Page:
In this study we combine oral and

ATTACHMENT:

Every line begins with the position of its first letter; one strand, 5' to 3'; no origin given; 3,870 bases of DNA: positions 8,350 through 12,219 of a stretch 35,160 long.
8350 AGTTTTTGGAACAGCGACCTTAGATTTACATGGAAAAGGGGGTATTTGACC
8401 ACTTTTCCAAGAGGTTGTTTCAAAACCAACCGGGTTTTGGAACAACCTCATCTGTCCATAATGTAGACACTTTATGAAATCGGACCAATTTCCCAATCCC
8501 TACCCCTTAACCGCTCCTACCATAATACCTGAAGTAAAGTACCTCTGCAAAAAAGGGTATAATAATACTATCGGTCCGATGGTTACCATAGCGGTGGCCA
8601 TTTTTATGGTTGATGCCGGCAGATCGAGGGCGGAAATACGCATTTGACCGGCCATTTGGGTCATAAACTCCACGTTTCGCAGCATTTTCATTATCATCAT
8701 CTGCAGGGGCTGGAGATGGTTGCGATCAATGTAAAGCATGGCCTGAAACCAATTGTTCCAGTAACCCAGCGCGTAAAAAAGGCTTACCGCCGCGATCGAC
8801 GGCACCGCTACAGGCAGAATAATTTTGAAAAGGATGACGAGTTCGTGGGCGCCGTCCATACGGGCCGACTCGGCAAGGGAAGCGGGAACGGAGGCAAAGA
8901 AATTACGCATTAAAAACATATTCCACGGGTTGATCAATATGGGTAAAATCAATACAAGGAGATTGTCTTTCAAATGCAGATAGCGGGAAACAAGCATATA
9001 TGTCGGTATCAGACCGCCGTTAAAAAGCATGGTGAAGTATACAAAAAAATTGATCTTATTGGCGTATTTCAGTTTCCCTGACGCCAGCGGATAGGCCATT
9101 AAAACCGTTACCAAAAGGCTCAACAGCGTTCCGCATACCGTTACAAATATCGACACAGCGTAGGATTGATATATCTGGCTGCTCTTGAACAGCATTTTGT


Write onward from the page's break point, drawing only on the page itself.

In this study, we combine oral and oropharyngeal cancers because it is impossible to separate them owing to the limitations of data derived from annual reports. Although the incidence and mortality rates of oral and oropharyngeal cancers in China are lower than those in high-risk regions, large numbers of patients are still suffering and dying from oral and oropharyngeal cancers due to China’s large APTSTAT3-9R and the low 5-year survival rate . Thus, oral and oropharyngeal cancers should be a focus of attention in China. Gender differences in oral and oropharyngeal cancers may be important. The results of this study are similar to those of the IARC which has reported that oral and oropharyngeal cancers are more prevalent in males than in females, with two thirds of oral cancer cases occurring in males worldwide . Tobacco is a major risk factor for oral and oropharyngeal cancers. An estimated 301 million Chinese were current smokers in 2010, when 52.9% of males and 2.4% of females were considered to be addicted to tobacco . The average number of cigarettes smoked per day was about 15 in males and ten in females. Among male smokers, 63% were 45–64 years of age, the high-risk age group for oral cancers . Furthermore, it has been reported that the risk of oral and oropharyngeal cancers increases with the frequency and duration of tobacco consumption . Thus, differences in smoking habits might be a reasonable explanation for the gender disparity in the incidence and mortality of oral and oropharyngeal cancers. However, the contradiction between high smoking rate and low incidence of oral and oropharyngeal cancer in China remains an elusive issue. Few studies have focused on this problem. Age is also correlated positively with the incidence and mortality rates of oral and oropharyngeal cancers. Generally, most cases occur in the fifth to eighth decades of life, probably because of prolonged exposure to tobacco, alcohol, areca nut, poor oral hygiene, and complex systemic conditions. However, an alarming trend in the incidence of oral and oropharyngeal cancers in younger people has been reported in some countries [, , ]. The trend appears to be continuing due to HPV infections and heavy consumption of various forms of tobacco from an early age combined with alcohol intake . In addition, the change in sexual behaviors could lead to oral HPV exposure, which might lead to the increase in oral and oropharyngeal cancer incidence among those <60 years old . Moreover, it has been reported that estrogen deficiency caused by the menopause or hysterectomy might contribute to the high rates of oral cancer reported among younger females . The incidence rates of oral and oropharyngeal cancers were much lower in rural areas than in urban areas. This may be related to the better environment, less stress, a slower pace of life, and different dietary habits. Air pollutants are reportedly positively correlated with squamous cancer of the pharynx , while a diet rich in fruits and vegetables can prevent oral cancer [36,37]. However, the incidence rate began to decrease from 2009 in urban areas and increase from 2008 in rural areas. The causes might be various. On the one hand, with the popularity of cancer registries in China, increasing registries have been set up to collect the epidemiological data of rural areas which might have been missed during the earlier years. On the other hand, according to the data from National Bureau of Statistics of China, more and more rural young people have been moving to cities in recent years. The trend of a floating population might result in an increase in the proportion of elderly residents in rural areas who constitute a high-risk age group for oral cancer. In contrast, the mortality rate in rural areas was higher than that in urban areas before 2008 and decreased thereafter. The declining mortality in rural areas might be attributable to earlier diagnosis and improved treatment. With economic development in China, an increasing proportion of the rural population has access to better medical care.